Partnerships between a large U.S. machine-tool builder and learning institutions shape manufacturing education for the next generation.
Fritz Smydra (left), professor Machine Trade Program, Lansing Community College, and Kenneth Wright, Manufacturing Productivity Systems/CNC, Henry Ford Community College, believe in keeping manufacturing education firmly anchored in the real world.
At Henry Ford Community College's HTEC, students learn the trade on Haas CNC machine tools.
Students at Henry Ford Community College's HTEC must first learn the trigonometry and math for calculating cutter compensation. Once they know this, they put data directly into the machine's control, which automatically performs necessary compensation.
Once the newest HTEC located at Lansing Community College is completed, students will work with eight Haas CNC machine tools.
In the future, HTECs plan on purchasing software from Immersive Engineering that lets a student press buttons on the desktop virtual controller with his mouse to jog the virtual machine tool or enter code into the controller, which then "runs" the machine.
|Lansing's HTEC is having a DNC system installed that will let the center's lab computers talk directly to its shop-floor machine tools. |
Manufacturing education must be anchored in the real world, even as it encompasses the latest in technology and virtual reality. But a problem has been that students often don't get the hands-on experience they need before hitting the shop floor. That's why CNC machine tool manufacturer Haas Automation Inc., Oxnard, Calif., has stepped in to shape the future of manufacturing education through its Haas Technical Education Centers (HTECs). These centers combine the resources of Haas Automation, local Haas Factory Outlets (HFOs), technical career centers, and schools including technical, community, and four-year colleges.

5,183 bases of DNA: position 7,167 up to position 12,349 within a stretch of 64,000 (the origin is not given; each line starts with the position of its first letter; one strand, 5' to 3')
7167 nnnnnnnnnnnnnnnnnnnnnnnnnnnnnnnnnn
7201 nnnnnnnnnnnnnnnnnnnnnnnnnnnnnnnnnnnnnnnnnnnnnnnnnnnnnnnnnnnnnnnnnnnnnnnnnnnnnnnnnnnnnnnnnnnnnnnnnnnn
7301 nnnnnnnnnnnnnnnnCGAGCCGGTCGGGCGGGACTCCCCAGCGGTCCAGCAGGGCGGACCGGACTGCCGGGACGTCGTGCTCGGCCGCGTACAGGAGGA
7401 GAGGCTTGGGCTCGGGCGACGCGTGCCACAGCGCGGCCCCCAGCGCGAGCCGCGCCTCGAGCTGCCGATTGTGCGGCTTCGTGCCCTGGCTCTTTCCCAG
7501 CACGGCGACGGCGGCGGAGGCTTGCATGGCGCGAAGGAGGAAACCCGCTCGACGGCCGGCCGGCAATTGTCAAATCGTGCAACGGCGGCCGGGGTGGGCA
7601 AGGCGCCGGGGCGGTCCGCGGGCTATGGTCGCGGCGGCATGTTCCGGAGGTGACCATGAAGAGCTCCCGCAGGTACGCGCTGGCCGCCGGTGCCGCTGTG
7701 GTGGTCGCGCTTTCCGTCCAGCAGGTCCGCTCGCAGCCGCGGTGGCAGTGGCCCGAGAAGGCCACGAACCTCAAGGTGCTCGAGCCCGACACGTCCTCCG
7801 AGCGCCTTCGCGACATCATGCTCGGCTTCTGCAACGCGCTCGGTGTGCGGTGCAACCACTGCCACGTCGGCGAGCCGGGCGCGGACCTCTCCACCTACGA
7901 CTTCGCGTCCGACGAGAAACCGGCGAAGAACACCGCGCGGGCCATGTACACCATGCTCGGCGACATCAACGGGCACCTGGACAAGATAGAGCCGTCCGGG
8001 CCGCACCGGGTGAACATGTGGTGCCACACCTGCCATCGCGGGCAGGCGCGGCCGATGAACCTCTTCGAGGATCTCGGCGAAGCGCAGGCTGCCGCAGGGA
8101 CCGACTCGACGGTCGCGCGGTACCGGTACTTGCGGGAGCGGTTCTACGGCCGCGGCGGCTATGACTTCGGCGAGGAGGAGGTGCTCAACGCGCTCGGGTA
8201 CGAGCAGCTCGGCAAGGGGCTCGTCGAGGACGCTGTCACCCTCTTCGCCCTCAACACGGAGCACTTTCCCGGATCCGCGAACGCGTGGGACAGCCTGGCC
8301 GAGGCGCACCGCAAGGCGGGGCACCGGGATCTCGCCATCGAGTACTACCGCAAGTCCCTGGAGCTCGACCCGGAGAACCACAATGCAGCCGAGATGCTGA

At the HTECs, students enrolled in manufacturing technology curriculums such as those taught by Kenneth Wright at Henry Ford Community College (HFCC), Dearborn, Mich., and by Fritz Smydra at Lansing Community College (LCC), Lansing, Mich., receive advanced, hands-on technical training on the latest Haas CNC machine tools. Students go from "art to part," learning how to estimate job costs, design parts in CAD/CAM software, write G and M code, set up and run the CNC machine tools, and implement machine-maintenance schedules. They also learn to use in-process monitoring probes and about ISO quality standards.
In addition, HFCC's center "teaches the teachers," hosting seminars for high school and community college instructors to learn effective teaching methods and the latest machine tool technologies, while earning required continuing-education credits. LCC's center also provides ongoing training for customers who purchase Haas machines.
And soon, LCC's center will boost manufacturing education to next-generation levels with the addition of special emulation software that will make for dynamic " on demand" or "just-in-time" training. The center also plans to install a direct numerical control (DNC) system that will let students input CAD/CAM files they have designed on the lab computers directly into the shop's machine tools.
Michigan has become one of the most active states in the national program, now boasting four HTECs overseen by a state Haas Technical Education Council — a group of educators, Haas personnel, and industry members that promotes quality manufacturing education. In conjunction with Wright, recently elected council chair, the council is also implementing a national certification program to standardize measurement of CNC operator and programmer competency.